Study of Taconite Workers and Mesothelioma Still Needs Participants

A study conducted by the University of Minnesota into the causes of the rare cancer mesothelioma still only has about half the necessary participants, according to researchers.

Funded by the State of Minnesota, Iron Range Resources, the Minnesota Department of Health, and the University of Minnesota, the project will look at miners and others who work with taconite, as well as at their spouses. Taconite is a Precambrian sedimentary rock which is iron bearing, with a high level of silica. It is suspected that taconite, like asbestos, can cause respiratory diseases like asbestosis and mesothelioma. The issue is complex, however, because asbestos was commonly used in the taconite mining and processing industries, so the role that taconite itself plays in the formation of these diseases is unclear.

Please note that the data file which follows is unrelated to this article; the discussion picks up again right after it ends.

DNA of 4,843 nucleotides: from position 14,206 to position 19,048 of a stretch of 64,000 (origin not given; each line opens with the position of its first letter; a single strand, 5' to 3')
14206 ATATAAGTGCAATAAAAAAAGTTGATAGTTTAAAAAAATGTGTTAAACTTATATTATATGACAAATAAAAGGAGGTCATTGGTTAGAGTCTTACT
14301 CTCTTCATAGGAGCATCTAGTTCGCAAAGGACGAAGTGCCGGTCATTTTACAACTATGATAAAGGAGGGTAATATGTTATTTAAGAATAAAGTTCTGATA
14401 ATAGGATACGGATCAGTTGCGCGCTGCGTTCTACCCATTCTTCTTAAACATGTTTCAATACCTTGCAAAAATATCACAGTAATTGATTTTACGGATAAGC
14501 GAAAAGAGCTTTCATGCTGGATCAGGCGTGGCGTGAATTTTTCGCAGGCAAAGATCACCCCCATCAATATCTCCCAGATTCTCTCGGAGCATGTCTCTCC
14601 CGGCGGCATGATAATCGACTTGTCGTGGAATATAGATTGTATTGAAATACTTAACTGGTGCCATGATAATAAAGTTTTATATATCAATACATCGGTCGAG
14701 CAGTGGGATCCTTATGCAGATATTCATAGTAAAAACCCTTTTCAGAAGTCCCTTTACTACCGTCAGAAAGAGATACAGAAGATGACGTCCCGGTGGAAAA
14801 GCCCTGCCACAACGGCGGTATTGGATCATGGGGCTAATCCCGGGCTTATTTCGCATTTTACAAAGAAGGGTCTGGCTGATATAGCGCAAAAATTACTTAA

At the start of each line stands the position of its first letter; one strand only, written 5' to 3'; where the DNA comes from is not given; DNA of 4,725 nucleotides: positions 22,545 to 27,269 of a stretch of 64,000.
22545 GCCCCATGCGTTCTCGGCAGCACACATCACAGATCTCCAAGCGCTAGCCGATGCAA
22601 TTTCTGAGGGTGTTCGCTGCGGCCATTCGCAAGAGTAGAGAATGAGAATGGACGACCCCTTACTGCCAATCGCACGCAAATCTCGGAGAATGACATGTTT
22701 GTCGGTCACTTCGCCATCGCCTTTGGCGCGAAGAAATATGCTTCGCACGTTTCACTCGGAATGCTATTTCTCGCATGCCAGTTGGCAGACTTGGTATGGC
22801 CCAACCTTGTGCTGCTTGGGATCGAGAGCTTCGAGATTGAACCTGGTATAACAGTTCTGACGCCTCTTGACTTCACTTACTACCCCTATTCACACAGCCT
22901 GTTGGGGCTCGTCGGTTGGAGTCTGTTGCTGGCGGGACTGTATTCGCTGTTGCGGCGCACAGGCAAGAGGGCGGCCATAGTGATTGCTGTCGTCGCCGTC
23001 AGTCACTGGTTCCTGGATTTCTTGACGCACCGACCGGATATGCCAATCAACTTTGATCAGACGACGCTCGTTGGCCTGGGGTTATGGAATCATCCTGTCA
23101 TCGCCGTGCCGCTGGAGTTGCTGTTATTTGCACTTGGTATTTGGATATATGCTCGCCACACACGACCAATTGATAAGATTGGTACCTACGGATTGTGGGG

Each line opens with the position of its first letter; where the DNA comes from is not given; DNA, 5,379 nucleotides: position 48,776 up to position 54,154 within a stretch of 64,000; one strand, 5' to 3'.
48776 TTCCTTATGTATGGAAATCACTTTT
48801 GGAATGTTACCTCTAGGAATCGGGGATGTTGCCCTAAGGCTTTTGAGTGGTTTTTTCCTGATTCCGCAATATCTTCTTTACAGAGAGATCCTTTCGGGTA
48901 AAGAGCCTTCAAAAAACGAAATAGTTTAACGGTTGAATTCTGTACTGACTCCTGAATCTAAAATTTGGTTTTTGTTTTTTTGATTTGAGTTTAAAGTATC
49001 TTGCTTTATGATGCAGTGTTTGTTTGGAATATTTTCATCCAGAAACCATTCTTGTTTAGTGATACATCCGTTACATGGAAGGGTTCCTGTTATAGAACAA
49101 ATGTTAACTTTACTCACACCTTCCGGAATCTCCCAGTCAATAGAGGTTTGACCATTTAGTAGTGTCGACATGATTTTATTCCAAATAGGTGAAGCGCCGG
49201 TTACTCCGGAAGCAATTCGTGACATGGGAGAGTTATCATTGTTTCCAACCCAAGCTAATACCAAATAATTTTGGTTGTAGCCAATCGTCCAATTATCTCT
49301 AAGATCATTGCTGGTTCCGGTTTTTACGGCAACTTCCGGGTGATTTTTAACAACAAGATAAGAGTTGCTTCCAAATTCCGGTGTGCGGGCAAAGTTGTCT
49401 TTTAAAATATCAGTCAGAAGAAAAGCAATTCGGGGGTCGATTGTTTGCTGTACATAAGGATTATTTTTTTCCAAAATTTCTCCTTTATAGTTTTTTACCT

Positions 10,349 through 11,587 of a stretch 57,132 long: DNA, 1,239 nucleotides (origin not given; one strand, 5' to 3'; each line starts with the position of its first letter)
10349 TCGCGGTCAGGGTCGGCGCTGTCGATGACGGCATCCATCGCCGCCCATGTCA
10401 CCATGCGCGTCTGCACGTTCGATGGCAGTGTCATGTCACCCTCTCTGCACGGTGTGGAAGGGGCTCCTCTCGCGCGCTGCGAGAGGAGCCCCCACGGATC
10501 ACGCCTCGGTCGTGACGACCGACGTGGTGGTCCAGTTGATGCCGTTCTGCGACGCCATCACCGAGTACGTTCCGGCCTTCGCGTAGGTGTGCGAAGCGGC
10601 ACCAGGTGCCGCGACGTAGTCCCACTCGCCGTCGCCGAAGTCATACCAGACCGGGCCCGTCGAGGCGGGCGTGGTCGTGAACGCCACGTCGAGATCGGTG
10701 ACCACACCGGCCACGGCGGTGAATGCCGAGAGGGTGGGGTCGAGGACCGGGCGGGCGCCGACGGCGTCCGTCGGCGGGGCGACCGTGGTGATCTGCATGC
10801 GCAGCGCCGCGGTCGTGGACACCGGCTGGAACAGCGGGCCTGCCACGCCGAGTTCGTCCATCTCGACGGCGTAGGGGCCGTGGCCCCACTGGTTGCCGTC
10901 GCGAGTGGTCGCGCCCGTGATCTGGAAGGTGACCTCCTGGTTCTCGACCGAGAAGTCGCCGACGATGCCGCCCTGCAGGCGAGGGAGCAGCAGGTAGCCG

Mesothelioma occurs at twice the average rate in Minnesota’s Iron Range region, where most of the taconite mining takes place.

This is the second study that has been conducted by the University of Minnesota; a 2003 investigation found that 14 of the 17 mesothelioma cases which were studied were likely caused by exposure to asbestos. Since then, an additional 35 cases of the cancer have been diagnosed. The current study is short participants by about 1,000, or half of what they need.

Workers and their spouses are encouraged to respond to the recruitment letters which have been sent out, or to visit the dedicated Web site of the study at

Mesothelioma has traditionally been associated only with asbestos exposure. A cancer that affects the linings of the lung, heart and stomach, mesothelioma is diagnosed in approximately 3,000 people in the United States annually. It has a grim prognosis—fewer than 10 percent of mesothelioma patients live longer than two years past diagnosis—and is not usually operable due to the location and nature of the tumor. Some surgeries, as well as chemotherapy and radiation, can be performed to ease discomfort.

The results of the study, which will cost nearly $5 million, are not expected to be released for another three to five years.